There’s no doubt that Singapore is known for our hawker culture—we even submitted a UNESCO bid to inscribe hawker culture on the UN agency’s Representative List of the Intangible Cultural Heritage of Humanity. Which is why, it’s more important than ever for us to keep it alive.
National Environment Agency (NEA) and SkillsFuture Singapore jointly developed the Hawkers’ Development Programme in a bid to help aspiring hawkers start their business. The programme also has a mentorship programme in which experienced hawkers will mentor the aspiring ones.
“If your food is good, Singaporeans will travel from across the island for it. For aspiring hawkers, it can be a struggle to get your dish from good to great,” Senior Minister of State for the Environment and Water Resources Dr Amy Khor said.
This is why the advice from veteran hawkers can be invaluable, said Dr Khor at the event held at Ci Yuan Community Club in Hougang.
“NEA and the People’s Association’s Hawker Fare Series have been bringing in veteran hawkers to share their recipes and nifty cooking tips with aspiring hawkers.”
The programme will also provide training, where participants are educated on basic food safety and hygiene, culinary skills, as well as business management skills.
They will also learn how to leverage social media and food delivery apps to further their customer outreach, one training aspect that existing hawkers can also tap to upgrade their business, said Dr Khor.
Once the participants have completed the training and apprenticeship stages of the programme, they can then try their hand at running their business under the incubation stage.
This complements the Incubation Stall Programme that was launched in February 2018, which aims to reduce the upfront costs that aspiring hawkers often face.
Education Minister Ong Ye Kung, who attended the launch, said the local hawker culture has been an important hallmark of Singapore’s cultural identity. Singapore has nominated its hawker culture to Unesco to be inscribed on the United Nations agency’s Representative List of the Intangible Cultural Heritage of Humanity.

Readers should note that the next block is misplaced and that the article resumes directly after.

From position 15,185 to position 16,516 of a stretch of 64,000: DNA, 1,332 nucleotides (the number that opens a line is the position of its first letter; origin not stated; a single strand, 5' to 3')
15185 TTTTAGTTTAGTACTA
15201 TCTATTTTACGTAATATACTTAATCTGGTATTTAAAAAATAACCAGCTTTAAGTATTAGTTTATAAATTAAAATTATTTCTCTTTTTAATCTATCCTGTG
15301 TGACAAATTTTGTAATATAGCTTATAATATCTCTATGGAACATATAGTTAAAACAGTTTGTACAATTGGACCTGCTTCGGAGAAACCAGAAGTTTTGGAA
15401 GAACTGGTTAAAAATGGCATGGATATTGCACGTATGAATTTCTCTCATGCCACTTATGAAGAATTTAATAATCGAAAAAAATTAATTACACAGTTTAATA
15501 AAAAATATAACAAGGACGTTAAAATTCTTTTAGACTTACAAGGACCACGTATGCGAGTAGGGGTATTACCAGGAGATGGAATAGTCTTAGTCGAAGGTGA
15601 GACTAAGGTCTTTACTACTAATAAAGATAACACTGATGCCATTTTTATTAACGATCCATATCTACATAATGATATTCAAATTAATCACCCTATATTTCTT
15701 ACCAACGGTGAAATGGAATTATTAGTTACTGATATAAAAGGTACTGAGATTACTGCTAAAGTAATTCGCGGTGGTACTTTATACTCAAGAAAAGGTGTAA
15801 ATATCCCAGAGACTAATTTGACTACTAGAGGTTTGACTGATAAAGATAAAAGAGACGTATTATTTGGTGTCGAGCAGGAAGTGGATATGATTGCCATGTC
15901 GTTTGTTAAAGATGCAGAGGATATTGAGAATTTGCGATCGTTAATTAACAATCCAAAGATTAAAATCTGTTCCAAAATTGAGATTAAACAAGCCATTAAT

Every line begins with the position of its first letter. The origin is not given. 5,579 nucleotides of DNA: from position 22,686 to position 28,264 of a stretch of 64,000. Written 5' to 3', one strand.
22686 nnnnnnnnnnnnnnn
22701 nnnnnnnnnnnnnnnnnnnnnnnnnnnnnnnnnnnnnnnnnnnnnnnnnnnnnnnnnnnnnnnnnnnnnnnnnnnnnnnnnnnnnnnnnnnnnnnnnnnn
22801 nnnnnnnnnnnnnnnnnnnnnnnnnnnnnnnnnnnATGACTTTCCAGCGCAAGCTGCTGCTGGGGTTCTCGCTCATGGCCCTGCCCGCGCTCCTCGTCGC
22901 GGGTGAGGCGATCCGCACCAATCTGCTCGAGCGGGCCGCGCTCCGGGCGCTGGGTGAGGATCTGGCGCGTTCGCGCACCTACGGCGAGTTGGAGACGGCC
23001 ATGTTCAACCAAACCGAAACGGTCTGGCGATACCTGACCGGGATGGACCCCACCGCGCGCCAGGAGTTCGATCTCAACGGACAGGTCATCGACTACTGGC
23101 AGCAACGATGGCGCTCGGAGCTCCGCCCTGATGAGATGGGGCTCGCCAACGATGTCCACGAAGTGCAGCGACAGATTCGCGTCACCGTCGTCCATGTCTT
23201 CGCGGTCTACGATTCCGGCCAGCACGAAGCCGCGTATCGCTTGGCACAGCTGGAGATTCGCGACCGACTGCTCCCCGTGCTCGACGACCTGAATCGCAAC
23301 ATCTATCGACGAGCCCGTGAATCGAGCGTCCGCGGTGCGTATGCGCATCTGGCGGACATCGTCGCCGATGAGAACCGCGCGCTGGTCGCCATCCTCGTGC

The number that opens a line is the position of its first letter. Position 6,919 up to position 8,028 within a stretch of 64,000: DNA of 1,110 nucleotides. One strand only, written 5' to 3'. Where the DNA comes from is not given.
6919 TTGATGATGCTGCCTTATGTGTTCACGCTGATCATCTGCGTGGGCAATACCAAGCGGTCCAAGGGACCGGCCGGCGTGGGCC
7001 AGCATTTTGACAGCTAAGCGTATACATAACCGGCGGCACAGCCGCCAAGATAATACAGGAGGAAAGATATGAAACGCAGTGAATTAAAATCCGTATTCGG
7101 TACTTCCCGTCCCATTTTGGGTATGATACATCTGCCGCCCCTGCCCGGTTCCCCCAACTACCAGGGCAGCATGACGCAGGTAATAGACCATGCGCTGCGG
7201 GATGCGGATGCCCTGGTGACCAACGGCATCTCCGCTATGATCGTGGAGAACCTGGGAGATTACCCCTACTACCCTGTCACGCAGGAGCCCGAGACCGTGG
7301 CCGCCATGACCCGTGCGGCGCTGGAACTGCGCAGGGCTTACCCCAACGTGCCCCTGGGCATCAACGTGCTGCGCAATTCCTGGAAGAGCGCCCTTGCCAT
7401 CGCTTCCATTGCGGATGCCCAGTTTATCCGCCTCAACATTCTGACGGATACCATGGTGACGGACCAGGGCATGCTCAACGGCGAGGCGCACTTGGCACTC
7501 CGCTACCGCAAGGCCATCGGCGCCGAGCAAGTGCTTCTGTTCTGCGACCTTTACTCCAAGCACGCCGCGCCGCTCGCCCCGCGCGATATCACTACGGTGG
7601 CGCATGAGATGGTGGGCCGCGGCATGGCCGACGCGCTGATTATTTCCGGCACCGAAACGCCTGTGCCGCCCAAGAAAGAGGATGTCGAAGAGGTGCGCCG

The new programme, he said, was launched to address the hawker trade which may be waning in Singapore.
“As much as hawker culture and hawker culinary art are thriving in Singapore, it does not necessarily mean that people want to ply the trade for a living.
“There are challenges that make people hesitate—long hours, hard work, business risks. So just passion alone, though a very good starting point, is not enough.”
The programme aims to mitigate challenges through its comprehensive mentorship curriculum.
Four years ago, he co-founded Burgs by Project Warung, a burger joint at Golden Mile Food Centre. Last year, he left the company to start his own business at the same place, with a different brand: Ashes Burnnit.
“Figuring out how to operate a business with no experience was one of the biggest challenges, so I would really like to help others ease into the stage of setting up.”
Starting out Burgs by Project Warung was a huge risk for Syafiq and his two friends, with the trio pouring their life’s savings into the company, with no guarantee of success.
After leaving his director role at Burgs, he now manages Ashes Burnnit alone, Syafiq said his monthly revenue is currently a five-figure sum.
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Syafiq mentors Gary Lim, 39, who was among 26 aspiring hawkers who completed an abridged version of the programme earlier.
He hopes to set up a hawker stall in the next three to six months.
Gary declined to disclose what he intends to sell but said he wants to recreate traditional hawker food that he feels are important to the local heritage.
The former chemical engineer, who had worked in Australia, said he was inspired after discovering that some of his favourite hawker stalls were disappearing from the scene.
On Monday, the Federation of Merchants Associations of Singapore—which represents stall owners at NEA hawkers and markets—and the Nanyang Polytechnic-Asian Culinary Institute signed a Memorandum of Understanding to promote a greater awareness of the programme.
Images: 123RF.com, Joel Lim/Calibre Pictures, ST Photo/Kelvin Chng
Text: Cheryl Tan / The Straits Times / January 2020
Additional text: Hidayah Idris